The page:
Getting yourself an all-in-one coffee maker is a great idea. Especially if you like your coffee fast and fuss-free.
That’s why I suggest you check out today’s review of the best espresso machines with a grinder. These devices can do most of the work for you. All you have to do is pick the suitable one (which we will discuss in the buyer’s guide).
|Best Overall – Editor’s Pick – Barista Express by Breville||9.5||Check current price on Amazon|
|Best Value for Money – De’Longhi Magnifica (ESAM3300)||9||Check current price on Amazon|
|Best for Adjustability – De’Longhi La Specialista||8.5||Check current price on Amazon|
|Best User-Friendly Espresso Machine with a Grinder – Philips 2200||8||Check current price on Amazon|
|Best for Cappuccinos and Lattes – Gaggia Anima||8||Check current price on Amazon|
Our Reviews of the Best Espresso Machines with a Grinder
Best Overall – Editor’s Pick
Barista Express by Breville
- stainless steel construction;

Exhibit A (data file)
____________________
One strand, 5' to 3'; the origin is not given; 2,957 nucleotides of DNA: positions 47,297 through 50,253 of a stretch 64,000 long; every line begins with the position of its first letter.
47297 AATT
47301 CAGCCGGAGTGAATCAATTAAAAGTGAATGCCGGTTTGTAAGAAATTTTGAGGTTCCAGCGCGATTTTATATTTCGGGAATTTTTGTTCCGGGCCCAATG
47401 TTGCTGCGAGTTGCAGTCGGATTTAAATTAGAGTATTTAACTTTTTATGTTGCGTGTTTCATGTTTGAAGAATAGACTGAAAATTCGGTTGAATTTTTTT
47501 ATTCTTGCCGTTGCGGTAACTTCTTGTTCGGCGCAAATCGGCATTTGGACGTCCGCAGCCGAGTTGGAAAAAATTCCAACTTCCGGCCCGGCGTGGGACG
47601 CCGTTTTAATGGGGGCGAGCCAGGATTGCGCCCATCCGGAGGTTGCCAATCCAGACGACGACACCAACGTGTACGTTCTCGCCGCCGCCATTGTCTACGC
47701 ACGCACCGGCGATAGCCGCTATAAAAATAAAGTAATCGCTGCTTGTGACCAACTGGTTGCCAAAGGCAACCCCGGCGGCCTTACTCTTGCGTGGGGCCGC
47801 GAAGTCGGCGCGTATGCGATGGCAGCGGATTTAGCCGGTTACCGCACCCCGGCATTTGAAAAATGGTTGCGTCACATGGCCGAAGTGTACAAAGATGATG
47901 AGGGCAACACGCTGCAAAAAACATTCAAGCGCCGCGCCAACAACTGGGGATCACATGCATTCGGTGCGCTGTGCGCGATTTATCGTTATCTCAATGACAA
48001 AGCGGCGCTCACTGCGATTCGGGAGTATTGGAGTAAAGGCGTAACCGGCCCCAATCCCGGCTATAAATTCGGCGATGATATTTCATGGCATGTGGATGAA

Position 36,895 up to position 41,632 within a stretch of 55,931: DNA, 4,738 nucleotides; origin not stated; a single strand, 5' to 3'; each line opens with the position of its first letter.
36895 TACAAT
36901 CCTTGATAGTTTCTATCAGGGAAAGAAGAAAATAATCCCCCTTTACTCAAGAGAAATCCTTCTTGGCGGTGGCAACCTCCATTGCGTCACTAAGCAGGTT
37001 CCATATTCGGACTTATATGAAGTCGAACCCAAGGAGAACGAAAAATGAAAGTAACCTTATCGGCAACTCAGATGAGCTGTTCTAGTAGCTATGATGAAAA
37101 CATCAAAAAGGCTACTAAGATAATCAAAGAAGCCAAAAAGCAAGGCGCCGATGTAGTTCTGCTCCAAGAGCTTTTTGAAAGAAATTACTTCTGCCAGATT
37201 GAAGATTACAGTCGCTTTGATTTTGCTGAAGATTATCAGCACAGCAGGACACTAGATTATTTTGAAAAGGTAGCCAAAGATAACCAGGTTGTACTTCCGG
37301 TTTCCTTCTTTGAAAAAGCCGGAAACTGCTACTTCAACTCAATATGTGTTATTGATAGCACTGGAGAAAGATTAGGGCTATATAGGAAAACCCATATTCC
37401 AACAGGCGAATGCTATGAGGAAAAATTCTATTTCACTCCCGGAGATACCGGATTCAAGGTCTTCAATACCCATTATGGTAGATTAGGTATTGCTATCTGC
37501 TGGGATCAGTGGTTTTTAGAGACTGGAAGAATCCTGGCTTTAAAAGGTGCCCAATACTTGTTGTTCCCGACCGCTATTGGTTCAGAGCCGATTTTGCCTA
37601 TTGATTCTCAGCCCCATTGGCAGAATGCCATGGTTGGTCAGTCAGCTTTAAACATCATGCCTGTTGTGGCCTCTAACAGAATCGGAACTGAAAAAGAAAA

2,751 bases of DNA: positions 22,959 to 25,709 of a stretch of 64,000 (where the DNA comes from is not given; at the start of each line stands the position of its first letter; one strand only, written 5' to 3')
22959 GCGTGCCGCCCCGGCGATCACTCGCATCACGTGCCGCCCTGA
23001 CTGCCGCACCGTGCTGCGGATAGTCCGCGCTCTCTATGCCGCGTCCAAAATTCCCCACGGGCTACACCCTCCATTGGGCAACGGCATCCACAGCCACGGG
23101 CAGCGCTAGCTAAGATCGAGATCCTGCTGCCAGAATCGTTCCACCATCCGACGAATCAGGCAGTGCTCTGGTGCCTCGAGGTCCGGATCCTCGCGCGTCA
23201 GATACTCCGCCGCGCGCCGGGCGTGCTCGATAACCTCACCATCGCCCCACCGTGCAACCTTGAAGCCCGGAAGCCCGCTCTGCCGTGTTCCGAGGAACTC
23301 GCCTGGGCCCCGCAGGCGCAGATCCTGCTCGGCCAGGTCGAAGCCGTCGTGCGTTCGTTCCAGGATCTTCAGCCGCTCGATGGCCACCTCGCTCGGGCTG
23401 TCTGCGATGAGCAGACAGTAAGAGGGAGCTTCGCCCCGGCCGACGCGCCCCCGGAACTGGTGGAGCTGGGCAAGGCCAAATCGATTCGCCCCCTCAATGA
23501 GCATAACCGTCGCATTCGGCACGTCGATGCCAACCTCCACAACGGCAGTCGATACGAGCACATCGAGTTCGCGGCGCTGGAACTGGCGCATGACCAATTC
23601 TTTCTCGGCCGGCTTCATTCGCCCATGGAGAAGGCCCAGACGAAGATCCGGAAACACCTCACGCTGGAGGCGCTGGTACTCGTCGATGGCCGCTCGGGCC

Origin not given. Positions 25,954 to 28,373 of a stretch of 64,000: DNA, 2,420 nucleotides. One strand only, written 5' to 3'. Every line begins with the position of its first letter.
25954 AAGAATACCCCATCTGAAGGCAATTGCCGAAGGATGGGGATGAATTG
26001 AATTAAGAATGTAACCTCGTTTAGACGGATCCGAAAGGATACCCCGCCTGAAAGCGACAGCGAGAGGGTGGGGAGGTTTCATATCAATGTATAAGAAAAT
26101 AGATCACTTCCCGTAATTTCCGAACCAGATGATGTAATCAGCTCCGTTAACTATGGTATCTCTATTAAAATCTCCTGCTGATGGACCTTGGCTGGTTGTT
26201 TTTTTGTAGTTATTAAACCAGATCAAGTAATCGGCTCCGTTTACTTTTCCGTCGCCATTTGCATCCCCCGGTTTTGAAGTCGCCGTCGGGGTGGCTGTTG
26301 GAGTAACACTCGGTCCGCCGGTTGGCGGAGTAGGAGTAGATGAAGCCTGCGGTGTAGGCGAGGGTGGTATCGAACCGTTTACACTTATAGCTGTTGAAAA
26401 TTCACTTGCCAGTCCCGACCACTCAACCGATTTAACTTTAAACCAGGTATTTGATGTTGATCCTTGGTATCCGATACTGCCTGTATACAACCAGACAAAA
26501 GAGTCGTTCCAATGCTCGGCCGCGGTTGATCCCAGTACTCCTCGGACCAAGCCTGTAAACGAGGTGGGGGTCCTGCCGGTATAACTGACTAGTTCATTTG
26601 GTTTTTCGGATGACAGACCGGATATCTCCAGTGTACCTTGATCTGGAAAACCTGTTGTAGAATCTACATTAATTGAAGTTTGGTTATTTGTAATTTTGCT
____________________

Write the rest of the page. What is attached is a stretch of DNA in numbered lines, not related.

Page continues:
- 67-oz water reservoir capacity;
- ½-lb bean hopper;
- conical burr grinder;
- integrated steam wand.
The first item on our list is one of the best espresso machines under $1,000 that combines reliability, versatility, and great value for money.
The Barista Express by Breville uses the PID technology to control the temperature of the brew. The machine maintains proper water temperature and ensures precise extraction and a balanced flavor of the espressos.
This espresso machine is quite easy to use and would work for different experience levels. The grinder delivers the coffee straight into the portafilter, and you can adjust the coarseness in small increments. There’s a tamper conveniently stored next to the grinding station. Additionally, this model comes with a built-in milk steamer, so you can make more beverages than just espressos.
Overall, the Barista Express is a worthy find. This machine was built to brew perfect espressos at home, offering versatility and reliability in use.